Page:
Activated, memory, and naive subsets of CD4+ and CD8+ T cells were analyzed based on their CD62L and CD44 expression (). Naive (CD62LhighCD44low) CD4+ T cells in anti-CD79-treated mice rose significantly in relative frequency and expanded 2.5-fold in absolute cell number (). Most CD4 T cells in spleen of MRL/lpr mice were of memory phenotype (CD62LlowCD44high) and were unaffected by anti-CD79 treatment, as the absolute numbers of memory CD4+ T cells were unchanged in anti-CD79-treated mice (data not shown). The apparent decrease in percentage of memory CD4+ T cells in spleen of anti-CD79-treated mice was a result of the true expansion of naive CD4+ T cell (). Activated CD4+ T cells (CD62LhighCD44high) were the second largest CD4 T cell subset in the spleen of MRL/lpr mice and also did not show change by anti-CD79 treatment in either relative frequency () or absolute number (data not shown). Splenic CD8+ T cells showed no changes in the frequency of activated, memory, and naive T cell subsets (data not shown).
Thus, anti-CD79 treatment in MRL/lpr mice appeared to alter T cell phenotypes, particularly affecting CD4+ naive subsets and double-negative T cells without changing the frequency or absolute number of activated or memory CD4+ T cells.
Repeated anti-CD79 treatment reduced anti-chromatin IgG, prolonged survival, and reduced tissue inflammation
mice have a shortened lifespan due to systemic autoimmunity, with manifestations including high serum autoantibody levels, hyperimmunoglobulinemia, and inflammation in various organs (17
MRL/lpr mice develop high titers of autoantibodies, such as anti-chromatin and anti-dsDNA IgG. We found in three separate studies that the serum levels of anti-chromatin IgG were either suppressed or decreased over time by anti-CD79 treatment, whereas they rose steadily in control-treated mice (). However, serum levels of anti-dsDNA IgG were unaffected by anti-CD79 treatment (data not shown). Total serum IgG was also unaffected, although all mice exhibited hyperimmunoglobulinemia at the initiation of treatment (data not shown). Total serum IgM was also unaffected (data not shown).
FIGURE 8 Anti-CD79 treatment reduced anti-chromatin IgG. Serum anti-chromatin IgG level of MRL/lpr treated for 17 wk (A), 11 wk (B), or 9 wk (C) with PBS, 0.5 mg each of anti-CD79α and Anti-CD79β Abs (AB), or control Abs (Hamster IgG) ( (more ...)
Mouse anti-hamster IgG (MAHA) was significantly lower in anti-CD79α/β hamster IgG-treated MRL/lpr mice than in control hamster IgG-treated mice (data not shown). This finding suggests a suppressive effect of anti-CD79 Abs on the production of mouse Ab against foreign proteins.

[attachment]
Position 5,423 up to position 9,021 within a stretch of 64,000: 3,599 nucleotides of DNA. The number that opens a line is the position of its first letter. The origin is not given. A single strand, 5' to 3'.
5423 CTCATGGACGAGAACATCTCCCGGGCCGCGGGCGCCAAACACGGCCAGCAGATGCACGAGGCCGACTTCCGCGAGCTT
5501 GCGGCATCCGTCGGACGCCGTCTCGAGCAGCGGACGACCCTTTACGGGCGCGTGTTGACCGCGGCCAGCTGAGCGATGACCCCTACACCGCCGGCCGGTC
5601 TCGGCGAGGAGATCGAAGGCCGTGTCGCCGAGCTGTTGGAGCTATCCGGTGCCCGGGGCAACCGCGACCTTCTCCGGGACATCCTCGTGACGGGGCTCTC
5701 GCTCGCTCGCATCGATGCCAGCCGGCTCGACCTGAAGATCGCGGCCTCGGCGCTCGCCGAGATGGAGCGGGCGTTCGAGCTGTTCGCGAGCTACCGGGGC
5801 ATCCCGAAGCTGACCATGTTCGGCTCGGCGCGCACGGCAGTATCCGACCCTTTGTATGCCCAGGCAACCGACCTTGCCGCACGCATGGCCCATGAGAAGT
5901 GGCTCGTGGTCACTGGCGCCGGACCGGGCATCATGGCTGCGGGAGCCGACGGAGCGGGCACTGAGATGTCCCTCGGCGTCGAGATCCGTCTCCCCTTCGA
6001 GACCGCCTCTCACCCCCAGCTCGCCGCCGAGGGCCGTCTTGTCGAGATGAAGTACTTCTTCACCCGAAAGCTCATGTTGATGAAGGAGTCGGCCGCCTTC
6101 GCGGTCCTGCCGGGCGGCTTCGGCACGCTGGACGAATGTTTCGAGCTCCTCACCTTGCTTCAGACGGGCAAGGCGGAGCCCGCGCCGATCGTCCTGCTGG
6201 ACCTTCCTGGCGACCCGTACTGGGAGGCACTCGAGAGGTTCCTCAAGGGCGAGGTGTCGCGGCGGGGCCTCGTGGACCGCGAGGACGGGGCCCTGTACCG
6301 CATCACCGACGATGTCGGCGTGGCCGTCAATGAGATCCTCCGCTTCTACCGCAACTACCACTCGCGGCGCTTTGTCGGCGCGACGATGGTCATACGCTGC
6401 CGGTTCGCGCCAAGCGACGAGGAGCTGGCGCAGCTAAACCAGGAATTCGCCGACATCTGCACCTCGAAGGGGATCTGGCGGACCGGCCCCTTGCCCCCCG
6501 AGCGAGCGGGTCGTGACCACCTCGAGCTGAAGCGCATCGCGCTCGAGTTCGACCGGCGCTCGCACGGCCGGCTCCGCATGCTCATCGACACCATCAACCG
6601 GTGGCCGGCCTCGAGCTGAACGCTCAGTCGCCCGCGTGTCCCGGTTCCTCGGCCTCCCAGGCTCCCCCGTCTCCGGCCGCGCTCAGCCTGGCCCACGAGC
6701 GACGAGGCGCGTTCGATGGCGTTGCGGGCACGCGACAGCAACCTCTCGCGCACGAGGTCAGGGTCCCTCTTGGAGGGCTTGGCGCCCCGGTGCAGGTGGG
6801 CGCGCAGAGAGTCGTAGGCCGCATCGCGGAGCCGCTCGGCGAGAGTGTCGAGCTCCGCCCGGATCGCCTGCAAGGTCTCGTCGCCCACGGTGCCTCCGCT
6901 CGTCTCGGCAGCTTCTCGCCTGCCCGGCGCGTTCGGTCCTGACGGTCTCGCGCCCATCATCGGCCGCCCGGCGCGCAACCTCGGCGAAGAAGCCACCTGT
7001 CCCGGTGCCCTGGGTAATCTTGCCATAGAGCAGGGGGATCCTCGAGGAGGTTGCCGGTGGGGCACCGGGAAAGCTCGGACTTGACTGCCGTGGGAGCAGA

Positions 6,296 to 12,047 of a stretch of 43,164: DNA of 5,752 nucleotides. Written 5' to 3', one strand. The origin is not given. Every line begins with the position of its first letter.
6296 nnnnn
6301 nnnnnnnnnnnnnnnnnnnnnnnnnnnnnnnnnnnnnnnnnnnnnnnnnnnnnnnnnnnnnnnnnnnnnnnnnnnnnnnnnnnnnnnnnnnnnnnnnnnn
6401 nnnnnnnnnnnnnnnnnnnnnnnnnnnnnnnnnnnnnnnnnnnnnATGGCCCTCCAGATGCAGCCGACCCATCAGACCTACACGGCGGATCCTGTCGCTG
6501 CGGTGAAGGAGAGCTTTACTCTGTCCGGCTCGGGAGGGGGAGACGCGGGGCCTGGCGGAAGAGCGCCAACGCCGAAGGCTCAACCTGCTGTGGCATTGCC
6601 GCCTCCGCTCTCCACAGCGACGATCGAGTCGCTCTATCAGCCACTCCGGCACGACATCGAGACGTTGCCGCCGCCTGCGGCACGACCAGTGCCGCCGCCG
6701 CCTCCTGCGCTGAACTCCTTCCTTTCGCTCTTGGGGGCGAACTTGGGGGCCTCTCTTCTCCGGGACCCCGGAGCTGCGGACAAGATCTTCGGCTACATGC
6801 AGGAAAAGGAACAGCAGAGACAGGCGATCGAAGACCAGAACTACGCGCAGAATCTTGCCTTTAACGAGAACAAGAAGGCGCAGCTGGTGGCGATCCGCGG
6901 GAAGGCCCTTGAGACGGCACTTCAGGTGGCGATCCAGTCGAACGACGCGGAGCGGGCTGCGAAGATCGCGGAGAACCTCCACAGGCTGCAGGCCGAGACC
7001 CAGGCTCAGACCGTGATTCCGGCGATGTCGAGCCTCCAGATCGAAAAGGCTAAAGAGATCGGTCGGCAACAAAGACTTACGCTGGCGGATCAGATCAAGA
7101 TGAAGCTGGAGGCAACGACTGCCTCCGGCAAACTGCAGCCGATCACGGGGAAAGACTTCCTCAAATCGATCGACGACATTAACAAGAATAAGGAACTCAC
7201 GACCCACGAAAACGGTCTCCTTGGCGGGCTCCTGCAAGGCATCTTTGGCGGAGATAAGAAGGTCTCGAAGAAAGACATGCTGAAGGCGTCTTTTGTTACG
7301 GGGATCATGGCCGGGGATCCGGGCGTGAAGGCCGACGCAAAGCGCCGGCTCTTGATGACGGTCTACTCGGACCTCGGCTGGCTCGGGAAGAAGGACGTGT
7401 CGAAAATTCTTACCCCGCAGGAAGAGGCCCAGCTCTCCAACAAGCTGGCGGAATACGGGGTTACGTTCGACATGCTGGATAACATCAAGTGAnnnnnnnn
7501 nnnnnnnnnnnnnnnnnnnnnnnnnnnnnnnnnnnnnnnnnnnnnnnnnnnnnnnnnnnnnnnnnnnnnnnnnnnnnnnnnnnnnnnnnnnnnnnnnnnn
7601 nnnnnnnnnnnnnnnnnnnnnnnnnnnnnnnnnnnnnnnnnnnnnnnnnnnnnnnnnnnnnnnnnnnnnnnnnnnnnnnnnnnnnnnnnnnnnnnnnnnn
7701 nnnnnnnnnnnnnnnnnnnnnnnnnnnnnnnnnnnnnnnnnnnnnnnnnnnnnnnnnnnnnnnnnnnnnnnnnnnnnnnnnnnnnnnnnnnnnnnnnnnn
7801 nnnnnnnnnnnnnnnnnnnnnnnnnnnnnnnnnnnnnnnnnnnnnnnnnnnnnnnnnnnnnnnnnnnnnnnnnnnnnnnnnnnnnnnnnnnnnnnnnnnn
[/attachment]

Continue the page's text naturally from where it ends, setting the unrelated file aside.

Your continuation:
Anti-CD79 treatment also improved survival rate and reduced the incidence of skin lesion development. The survival rates at week 17 for anti-CD79-treated mice (, Expt. I), control hamster IgG, and PBS groups were 83%, 20%, and 25%, respectively (p < 0.05 by χ2 test starting at week 14) (). All mice were free of skin lesions at the time of initiation of treatment. By week 11, 100% of the control mice had developed skin lesions, but only 38% of the anti-CD79-treated mice had skin lesions () (p < 0.05 by Fisher’s exact test, for week 11 and week 14). Since mortality was higher in control groups and may affect the evaluation of the incidence of skin lesions, we compared skin lesion development in survivors only and found significantly lower occurrence of skin lesions in the anti-CD79-treated group after 8 wk of treatment (). However, mice that developed skin lesions on anti-CD79 treatment did not become lesion-free with more treatment. Similar protective effects of anti-CD79 were observed in MRL/lpr-IgHb mice given 11 weekly anti-CD79 Abs (, Expt. II) (data not shown).
FIGURE 9 Survival rate and skin lesions. MRL/lpr-Thy1.1 mice were given weekly i.p. injections of PBS, control hamster IgG Abs (Hamster IgG), or 0.5 mg each of anti-CD79α and Anti-CD79β (AB) for 17 wk (, Expt. I). A, Survival rate. p < (more ...)
Improvement of survival might be due to not only to a systemic reduction of anti-chromatin autoantibodies and reduction of B cells, but also to the reduction in kidney injuries. The effect of anti-CD79 treatment on the kidney was evaluated in mice that underwent short-term (6-wk) treatment (, Expt. IV), during which time there was no significant mortality in the control groups. Kidneys of anti-CD79-treated mice had strikingly smaller () and less focal inflammatory infiltrates compared with the PBS control group (). Furthermore, anti-CD79 treatment significantly reduced interstitial nephritis, as fewer mice on anti-CD79 than in the control group scored >2 (, p = 0.0152, Fisher’s exact test). Glomerulonephritis was less severe in two of five (40%) mice in the anti-CD79 group, while all mice in PBS groups had scores >2 (). However, the difference was not significant.
FIGURE 10 Anti-CD79 reduced inflammation in kidney and submandibular salivary glands. MRL/lpr-Thy1.1 female were given six weekly injections of either PBS or anti-CD79α and anti-CD79β Abs (AB) (, Expt. IV; n = 5 mice/group). Shown are representative (more ...)
Salivary glands of MRL/lpr mice are known to develop extensive focal inflammatory infiltrates around blood vessels and ducts. MRL/lpr females treated for 6 wk with anti-CD79 Abs showed substantially smaller lesions and significantly lower density of inflammatory foci in their submandibular salivary glands ().